In his “dotage,” Franklin was the oldest delegate at the Constitutional Convention.

    George Washington (1732 - 1799)

    Among Washington’s many facets, he was: farmer, soldier, surveyor, land-speculator, plantation owner, Freemason, politician, patriot, general, mediator, and, without opposition, First President of the United States. Washington’s greatness was less for his words than for his leadership, courage and steadfast loyalty to liberty and union.

    John Adams (1735 -1826)

    John Adams came from old Puritan stock and grew up in rural Braintree, Massachusetts. Largely self-taught, Adams was a great reader. He balked against being trained for the clergy and, instead, entered the law and sought out an urban cosmopolitan life. His marriage to Abigail Smith was arguably the most successful of all the founders. Abigail Adams, in her own right, was an intelligent, forward-thinking woman, an early feminist who refused to be excluded from the affairs of the nation.

    During the Continental Congress, Adams was easily its most indefatigable member: he served on ninety committees and chaired twenty-four! He was also one of the committee of five (with Jefferson, Franklin, Philip Livingstone and Roger Sherman) that produced the Declaration of Independence. Following the war, he served as ambassador to England, France and the Netherlands, became leader of the Massachusetts Whigs and main author of Massachusetts Constitution, was Vice-President under George Washington, then second President of the United States.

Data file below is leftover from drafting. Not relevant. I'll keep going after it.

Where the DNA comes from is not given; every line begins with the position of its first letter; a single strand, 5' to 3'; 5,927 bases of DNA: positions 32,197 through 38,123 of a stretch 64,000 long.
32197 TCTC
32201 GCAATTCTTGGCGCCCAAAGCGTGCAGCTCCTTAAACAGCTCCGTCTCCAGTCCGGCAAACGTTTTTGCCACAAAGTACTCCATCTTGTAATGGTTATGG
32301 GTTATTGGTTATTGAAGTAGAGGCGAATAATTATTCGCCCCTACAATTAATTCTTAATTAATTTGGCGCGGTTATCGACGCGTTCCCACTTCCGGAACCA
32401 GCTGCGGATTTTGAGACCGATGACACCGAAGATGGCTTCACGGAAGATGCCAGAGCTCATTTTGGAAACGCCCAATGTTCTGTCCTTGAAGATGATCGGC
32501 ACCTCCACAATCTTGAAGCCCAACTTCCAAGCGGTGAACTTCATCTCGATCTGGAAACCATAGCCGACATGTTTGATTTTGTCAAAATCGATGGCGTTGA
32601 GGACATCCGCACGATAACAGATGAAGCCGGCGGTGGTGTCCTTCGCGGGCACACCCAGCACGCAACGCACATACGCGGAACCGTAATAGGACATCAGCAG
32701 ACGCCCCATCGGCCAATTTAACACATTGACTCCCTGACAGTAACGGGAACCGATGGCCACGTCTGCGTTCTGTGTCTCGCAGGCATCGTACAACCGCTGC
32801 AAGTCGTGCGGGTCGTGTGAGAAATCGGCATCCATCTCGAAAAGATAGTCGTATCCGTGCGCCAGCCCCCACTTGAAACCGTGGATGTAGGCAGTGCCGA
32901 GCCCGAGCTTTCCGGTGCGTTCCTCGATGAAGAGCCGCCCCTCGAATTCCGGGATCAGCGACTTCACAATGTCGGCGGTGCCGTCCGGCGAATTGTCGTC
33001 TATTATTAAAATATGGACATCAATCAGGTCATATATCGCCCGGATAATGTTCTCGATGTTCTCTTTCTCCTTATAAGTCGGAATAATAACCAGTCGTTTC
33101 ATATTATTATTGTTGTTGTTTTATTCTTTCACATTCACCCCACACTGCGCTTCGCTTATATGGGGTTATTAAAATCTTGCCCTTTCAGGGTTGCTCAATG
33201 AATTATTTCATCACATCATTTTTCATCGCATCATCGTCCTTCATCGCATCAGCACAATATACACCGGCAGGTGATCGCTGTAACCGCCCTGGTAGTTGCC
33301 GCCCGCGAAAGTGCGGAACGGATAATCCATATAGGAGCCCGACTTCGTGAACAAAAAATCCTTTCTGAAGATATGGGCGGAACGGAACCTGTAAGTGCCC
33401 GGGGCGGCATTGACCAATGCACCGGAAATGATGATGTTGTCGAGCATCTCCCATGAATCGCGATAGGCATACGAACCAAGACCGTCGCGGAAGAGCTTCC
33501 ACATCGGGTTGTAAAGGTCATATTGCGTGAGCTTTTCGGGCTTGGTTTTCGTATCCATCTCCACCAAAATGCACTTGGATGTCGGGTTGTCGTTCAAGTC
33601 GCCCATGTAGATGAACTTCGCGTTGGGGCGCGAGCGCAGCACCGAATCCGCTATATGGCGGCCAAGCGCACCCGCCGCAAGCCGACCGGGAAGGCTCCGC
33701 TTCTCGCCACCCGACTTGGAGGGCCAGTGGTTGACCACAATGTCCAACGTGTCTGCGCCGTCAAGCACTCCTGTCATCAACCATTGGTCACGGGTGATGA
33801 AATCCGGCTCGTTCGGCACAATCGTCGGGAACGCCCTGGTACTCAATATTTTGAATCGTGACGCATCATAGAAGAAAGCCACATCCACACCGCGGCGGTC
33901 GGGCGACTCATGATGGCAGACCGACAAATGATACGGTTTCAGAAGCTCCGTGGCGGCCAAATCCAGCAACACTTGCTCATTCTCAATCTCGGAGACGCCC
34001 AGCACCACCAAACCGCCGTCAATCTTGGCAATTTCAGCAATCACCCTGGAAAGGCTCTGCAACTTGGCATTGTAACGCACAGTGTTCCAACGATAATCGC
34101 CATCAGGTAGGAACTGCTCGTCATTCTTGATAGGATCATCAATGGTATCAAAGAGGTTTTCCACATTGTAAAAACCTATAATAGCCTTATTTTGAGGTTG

Thomas Jefferson (1743 - 1826)

    Jefferson was born of plantation wealth in rural Virginia. While he never lost his reverence for agrarian life, his brilliance also led him to excellence in science, mathematics, language, architecture, history, philosophy, writing and, intermittently, political leadership. Author of the Declaration of Independence, ambassador to France, member of the House of Burgesses and the Continental Congress, he became the leader of the Republican (later Democratic-Republican) party, and served two terms as third President of the United States.

    For his tomb, Jefferson chose this epitaph: “Here was buried Thomas Jefferson, author of the Declaration of American Independence, of the statute of Virginia for religious freedom, and father of the University of Virginia.”